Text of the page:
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IOM Facilitates Return Home for Growing Trend of Irregular Migration between Malawi and Zimbabwe

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PRETORIA - Since the start of the COVID-19 pandemic in Southern Africa last March 2020, trends of irregular migration toward South Africa increased, due to the various socio-economic effects of the pandemic on many households.

The International Organization for Migration, through support from various partners such as the European Union-funded Southern African Migration Management (SAMM) project, Irish Government, The United Kingdom’s Foreign, and the Commonwealth and Development Office (FCDO), helped 397 stranded Malawian’s migrants to return home from Zimbabwe.

Between March and July 2021, IOM assisted 273 Malawian migrants with voluntary return assistance to their country of origin, in incremented groups, many of whom were stranded at the Beitbridge border point of entry, while attempting to reach South Africa. “The increasing number of stranded Malawian migrants in Zimbabwe en-route to South Africa depicts the current dynamics of human mobility in the context of the pandemic and a sustainable approach needs to be put in place to address the mobility patterns and the associated protection issues” says, Mario Lito Malanca, Chief of Mission, IOM Zimbabwe.

“Life was becoming challenging financially in Malawi due to lack of income, so I wanted to follow my husband who is already in South Africa, but I was stopped by the police in Zimbabwe and remained under their custody for three months, before IOM helped me come back to Malawi”, said 25-year-old Asiyatu Jafali, from Mwanyama village, who is one of the women of the recent assisted groups.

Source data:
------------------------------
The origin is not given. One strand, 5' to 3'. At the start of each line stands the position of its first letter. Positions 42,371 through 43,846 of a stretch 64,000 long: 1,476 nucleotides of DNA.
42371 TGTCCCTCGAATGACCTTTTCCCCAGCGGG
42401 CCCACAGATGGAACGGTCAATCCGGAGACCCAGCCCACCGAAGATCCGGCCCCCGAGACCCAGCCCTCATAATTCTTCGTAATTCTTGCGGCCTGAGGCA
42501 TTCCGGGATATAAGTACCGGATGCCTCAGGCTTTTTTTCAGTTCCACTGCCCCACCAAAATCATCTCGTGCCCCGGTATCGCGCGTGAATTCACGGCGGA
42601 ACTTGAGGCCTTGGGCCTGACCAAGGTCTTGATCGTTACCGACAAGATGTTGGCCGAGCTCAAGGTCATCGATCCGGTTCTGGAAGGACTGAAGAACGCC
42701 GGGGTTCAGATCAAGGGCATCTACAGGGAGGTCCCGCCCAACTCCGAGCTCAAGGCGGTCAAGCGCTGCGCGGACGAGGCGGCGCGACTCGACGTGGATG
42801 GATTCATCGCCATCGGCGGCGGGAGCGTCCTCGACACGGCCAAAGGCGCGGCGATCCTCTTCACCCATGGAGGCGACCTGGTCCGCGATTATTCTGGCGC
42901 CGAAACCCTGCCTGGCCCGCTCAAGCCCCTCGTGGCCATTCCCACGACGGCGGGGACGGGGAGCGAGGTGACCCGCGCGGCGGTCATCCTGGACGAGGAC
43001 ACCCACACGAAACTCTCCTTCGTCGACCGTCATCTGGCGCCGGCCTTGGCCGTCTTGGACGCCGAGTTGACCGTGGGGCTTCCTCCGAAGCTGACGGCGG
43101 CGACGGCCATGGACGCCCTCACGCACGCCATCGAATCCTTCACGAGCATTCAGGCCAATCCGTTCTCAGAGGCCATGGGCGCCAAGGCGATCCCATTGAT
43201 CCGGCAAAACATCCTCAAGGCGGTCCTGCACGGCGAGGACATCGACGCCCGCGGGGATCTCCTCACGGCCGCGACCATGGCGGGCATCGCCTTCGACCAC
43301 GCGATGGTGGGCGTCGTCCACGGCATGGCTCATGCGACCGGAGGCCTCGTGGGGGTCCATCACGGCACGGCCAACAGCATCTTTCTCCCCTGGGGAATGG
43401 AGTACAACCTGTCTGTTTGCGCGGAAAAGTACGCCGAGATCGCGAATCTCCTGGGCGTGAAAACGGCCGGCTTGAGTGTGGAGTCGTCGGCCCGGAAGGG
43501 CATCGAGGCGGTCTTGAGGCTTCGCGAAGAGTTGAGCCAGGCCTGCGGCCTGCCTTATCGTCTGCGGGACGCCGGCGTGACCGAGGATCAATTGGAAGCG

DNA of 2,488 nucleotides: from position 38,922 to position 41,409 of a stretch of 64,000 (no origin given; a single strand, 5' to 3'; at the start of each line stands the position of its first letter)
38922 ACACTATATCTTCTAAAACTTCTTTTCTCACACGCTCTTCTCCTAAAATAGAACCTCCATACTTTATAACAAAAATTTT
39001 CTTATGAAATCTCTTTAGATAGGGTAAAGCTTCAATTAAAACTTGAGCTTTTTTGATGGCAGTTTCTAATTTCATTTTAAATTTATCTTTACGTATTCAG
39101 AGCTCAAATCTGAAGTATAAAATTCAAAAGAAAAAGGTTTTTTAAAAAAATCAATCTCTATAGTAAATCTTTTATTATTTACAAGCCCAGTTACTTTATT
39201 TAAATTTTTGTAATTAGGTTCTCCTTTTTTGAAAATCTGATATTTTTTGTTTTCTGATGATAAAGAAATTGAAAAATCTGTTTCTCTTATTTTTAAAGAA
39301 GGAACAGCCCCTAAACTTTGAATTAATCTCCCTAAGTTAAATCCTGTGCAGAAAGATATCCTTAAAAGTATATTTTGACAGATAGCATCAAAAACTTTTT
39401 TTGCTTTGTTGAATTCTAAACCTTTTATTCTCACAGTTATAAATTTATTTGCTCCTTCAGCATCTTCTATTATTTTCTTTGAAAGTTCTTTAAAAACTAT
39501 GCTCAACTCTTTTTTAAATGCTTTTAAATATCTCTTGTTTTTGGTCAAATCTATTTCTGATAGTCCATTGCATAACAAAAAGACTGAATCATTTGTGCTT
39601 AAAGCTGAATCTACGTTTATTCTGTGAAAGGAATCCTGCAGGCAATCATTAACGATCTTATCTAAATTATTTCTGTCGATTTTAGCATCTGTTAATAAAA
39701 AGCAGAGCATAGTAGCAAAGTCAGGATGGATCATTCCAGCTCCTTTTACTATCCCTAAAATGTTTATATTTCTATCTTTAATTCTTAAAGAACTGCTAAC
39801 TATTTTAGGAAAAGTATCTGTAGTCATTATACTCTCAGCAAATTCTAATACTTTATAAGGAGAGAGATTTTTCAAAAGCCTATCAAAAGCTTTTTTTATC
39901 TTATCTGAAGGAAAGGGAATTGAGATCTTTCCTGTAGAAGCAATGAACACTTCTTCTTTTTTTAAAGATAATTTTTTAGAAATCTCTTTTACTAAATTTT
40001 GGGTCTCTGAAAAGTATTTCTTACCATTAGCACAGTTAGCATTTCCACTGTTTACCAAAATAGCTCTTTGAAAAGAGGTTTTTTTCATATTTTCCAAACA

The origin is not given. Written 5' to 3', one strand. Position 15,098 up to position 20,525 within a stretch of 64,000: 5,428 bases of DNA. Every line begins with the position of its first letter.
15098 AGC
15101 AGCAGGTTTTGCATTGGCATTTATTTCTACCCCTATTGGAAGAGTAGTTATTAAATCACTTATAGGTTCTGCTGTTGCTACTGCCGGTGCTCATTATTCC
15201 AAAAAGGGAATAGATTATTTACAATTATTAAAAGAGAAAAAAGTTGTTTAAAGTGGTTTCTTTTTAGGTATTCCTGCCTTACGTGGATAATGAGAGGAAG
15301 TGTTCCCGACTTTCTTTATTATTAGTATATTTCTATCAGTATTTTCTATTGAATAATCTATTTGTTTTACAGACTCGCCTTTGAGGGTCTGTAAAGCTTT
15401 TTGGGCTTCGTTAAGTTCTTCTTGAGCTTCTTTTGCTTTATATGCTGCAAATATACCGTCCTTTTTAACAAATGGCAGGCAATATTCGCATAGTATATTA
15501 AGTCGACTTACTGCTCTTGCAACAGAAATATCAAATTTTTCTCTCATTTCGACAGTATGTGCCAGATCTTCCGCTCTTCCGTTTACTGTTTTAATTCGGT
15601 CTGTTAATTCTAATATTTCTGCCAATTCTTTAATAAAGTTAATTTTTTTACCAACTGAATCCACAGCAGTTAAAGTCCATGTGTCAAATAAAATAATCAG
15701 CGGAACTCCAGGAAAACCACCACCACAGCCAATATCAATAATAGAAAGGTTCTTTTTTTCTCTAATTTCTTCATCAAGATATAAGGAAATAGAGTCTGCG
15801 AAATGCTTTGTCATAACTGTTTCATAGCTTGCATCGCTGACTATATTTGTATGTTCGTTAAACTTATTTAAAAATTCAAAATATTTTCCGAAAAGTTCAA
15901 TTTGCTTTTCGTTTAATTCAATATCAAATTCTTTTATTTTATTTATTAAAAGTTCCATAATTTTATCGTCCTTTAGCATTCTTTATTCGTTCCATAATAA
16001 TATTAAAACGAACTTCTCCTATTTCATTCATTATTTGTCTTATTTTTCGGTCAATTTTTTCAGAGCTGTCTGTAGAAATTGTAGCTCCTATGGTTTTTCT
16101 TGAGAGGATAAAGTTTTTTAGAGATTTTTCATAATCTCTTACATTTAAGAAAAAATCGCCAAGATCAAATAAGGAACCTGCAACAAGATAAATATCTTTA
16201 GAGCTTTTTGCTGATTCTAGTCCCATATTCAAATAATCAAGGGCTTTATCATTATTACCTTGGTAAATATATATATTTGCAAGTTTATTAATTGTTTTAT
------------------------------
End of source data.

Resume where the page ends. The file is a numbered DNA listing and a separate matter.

IOM Zimbabwe provides the returnees awaiting travel with a range of services which include pre-travel health assessments, Personal Protective Equipment (PPE), COVID-19 tests, meal allowances, baby essentials packages where there are infants, sanitary wear and transportation. On arrival in Malawi, IOM Malawi provides returnees with psychosocial support through counselling; transport to their final destinations, PPE and in some cases, vulnerability assessments are done depending on availability of funds for reintegration assistance.

“I tried leaving my village of Kadzati in Malawi, to go to South Africa to find a job and support my family better, but since I had no proper documents, I was stopped in Zimbabwe and kept for 60 days”, said 27-year-old Mofati, one of the men assisted from the same latest group of returnees. “Now that IOM helped me return home, I would rather stay and look into opening my own business selling livestock”, he continued.

“The COVID-19 pandemic has undeniably affected many people livelihood all across the world, leading to an increasing number of persons opting to migrate in search of better opportunities, and Southern Africa is no exception”, said Charles Kwenin, IOM Regional Director for Southern Africa. “IOM remains committed to helping Governments in alleviating

the many burdens faced by vulnerable migrants, through various humanitarian services, including assisted voluntary returns, thanks to the support from our donors”.

For more information, please contact Abibo Ngandu, IOM Regional Communication Officer angandu@iom.int, Fadzai Nyamande-Pangeti, IOM Zimbabwe Communication Officer fnyamandepan@iom.int, and Jacqueline Mpeni, IOM Malawi Communication Officer jmpeni@iom.int